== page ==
Aneloski: Just being around other guys in the league. I mean, you don't really get to meet them that much during the season, because you're battling against them. But, there's a lot of great guys and a lot of good skill in this league. It just showed me how great this league really is.
McKeen's: By the time this is published, this will be determined, but I would say that you're in the running for Defenseman of the Year, you and Nick Jensen in my opinion, but we'll see how that works out. Either way, I think you'll be on the All-USHL First Team. What would it mean to you to be awarded such an honor?
Aneloski: I think it'd be a great honor. Again, talking about how great this league is, there's a lot of good defensemen, like Nick Jensen, and Dave Makowski on Green Bay. There's a lot of good defensemen out there. Again, it would show how far I've come over the last year and where my game's at right now.
McKeen's: As you've touched upon, next year you'll be at the University of Nebraska-Omaha. How many programs recruited you the first time around, when you went to Providence, and how many the second time, and what made you pick UNO?
Aneloski: There were probably a lot of schools. Like, I was talking to CC, Wisconsin, a lot of the big-time schools, and they all wanted me to play another year. I think I just (pauses)? Providence was just sweet-talking me too much. I think I started going for a lot of the used car salesman kind of stuff. I think I just rushed my decision. I kind of wanted to get it over with. It was a really tough process to really narrow it down. I think the second time around, I had a good start of the season and I got a lot of points early, and UNO's coach, coach Blais, came here to practice one day and offered me a scholarship and I didn't think twice about it. Right when he offered me, I accepted it. Just because, for me, I think I have to be with a good coaching staff. Like, here, I have a great coach in coach [Mark] Carlson. He's really developed me and pushed me hard, and I've heard great things about coach Blais and coach [Mike] Hastings at UNO.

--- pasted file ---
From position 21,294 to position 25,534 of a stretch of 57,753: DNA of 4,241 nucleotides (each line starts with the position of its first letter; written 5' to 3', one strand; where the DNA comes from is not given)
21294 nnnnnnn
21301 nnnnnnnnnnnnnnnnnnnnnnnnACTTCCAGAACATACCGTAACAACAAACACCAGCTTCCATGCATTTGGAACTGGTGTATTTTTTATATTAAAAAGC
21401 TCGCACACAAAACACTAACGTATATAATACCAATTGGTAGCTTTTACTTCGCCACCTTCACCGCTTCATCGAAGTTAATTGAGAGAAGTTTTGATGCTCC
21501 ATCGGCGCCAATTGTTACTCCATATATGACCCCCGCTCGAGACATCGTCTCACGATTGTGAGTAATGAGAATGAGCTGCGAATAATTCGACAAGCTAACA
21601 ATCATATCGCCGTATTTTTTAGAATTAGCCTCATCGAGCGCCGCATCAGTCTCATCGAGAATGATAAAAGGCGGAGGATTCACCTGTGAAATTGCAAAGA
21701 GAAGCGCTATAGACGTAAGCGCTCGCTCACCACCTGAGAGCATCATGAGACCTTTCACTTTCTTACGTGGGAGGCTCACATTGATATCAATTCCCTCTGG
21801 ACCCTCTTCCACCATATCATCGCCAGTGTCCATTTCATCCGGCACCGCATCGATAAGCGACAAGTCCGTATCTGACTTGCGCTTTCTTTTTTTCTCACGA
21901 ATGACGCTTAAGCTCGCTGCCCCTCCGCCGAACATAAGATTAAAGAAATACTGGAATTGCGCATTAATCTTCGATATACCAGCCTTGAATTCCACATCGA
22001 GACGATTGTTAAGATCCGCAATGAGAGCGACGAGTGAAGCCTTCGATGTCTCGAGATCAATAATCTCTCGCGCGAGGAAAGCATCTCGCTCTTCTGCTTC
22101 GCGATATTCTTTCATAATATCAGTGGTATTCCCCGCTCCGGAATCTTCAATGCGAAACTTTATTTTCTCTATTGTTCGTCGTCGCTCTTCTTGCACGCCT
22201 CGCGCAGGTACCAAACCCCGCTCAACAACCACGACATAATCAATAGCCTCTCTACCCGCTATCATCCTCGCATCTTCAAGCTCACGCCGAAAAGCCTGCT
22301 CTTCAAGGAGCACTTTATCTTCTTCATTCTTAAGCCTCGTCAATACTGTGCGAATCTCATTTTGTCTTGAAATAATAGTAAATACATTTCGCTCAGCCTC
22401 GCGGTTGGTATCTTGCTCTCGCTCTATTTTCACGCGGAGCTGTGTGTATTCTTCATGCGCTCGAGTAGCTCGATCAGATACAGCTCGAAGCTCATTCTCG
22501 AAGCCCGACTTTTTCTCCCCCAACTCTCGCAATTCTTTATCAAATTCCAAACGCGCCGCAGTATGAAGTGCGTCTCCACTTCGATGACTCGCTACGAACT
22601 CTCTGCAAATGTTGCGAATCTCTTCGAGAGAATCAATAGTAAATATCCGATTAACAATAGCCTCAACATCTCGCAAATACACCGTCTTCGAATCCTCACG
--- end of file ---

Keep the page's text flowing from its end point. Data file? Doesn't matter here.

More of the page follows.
McKeen's: Absolutely. Their records speak for themselves. I remember when I found out they were going to be the coaches at UNO, I was like, UNO's program, and with them going WCHA, is shooting up a lot.
Aneloski: Yeah, exactly. When I found out coach Blais was there and they were going WCHA, I definitely thought that, too. And, I'm from the Midwest, and there's not really that many schools in the Midwest. I think I wanted to stay closer to home this time around.
McKeen's: Before you were born, Chicago had?
Aneloski: Yeah, UIC (University of Illinois-Chicago), but then they went away. Now, you've just got Wisconsin and Notre Dame, and those are really the only big Midwest schools right now [obviously considering Minnesota and North Dakota their own area].
McKeen's: That's true. Notre Dame is kind of an extension of Chicago to some people. As we've touched upon, it's your draft year, third year of eligibility - third and final. If I were a director of amateur scouting for an NHL team, what are some reasons I should consider drafting Bryce Aneloski in the 2010 NHL Entry Draft?
Aneloski: I'd just have to say I think (pauses)? there's a lot of young prospects that are not really finished and polished. I wouldn't say I'm finished or polished, either, but I think I'm closer to where my game's going to be at, and just how far I've come. It shows I'm willing to work hard and never satisfied. I just feel like some of those strengths, and I've proven this year that I can play at a high level. I have high regards for this league. So, stuff like that.
McKeen's: You are less of a projection now.
Aneloski: Yeah, exactly.
McKeen's: Closer to a finished product. It's not going to be like, "What's this guy going to develop into?" You are 20 and your game's at a high level now. You talked about the advisor earlier. At what point did agents, or advisors, start approaching you and when did you pick one?
Aneloski: I picked an advisor before I even picked a school. It was the first Fall Classic and after our first game. Matt Keator came up to my parents and started talking to them and started talking about me. Then, the next day they went out to lunch. It took me awhile, partially to see other advisors, but I just felt more comfortable with him. I wanted to be around a guy that was personal and understood me and what kind of player I was.
McKeen's: That personal connection sometimes makes the difference. And that was the first Fall Classic, in 2007?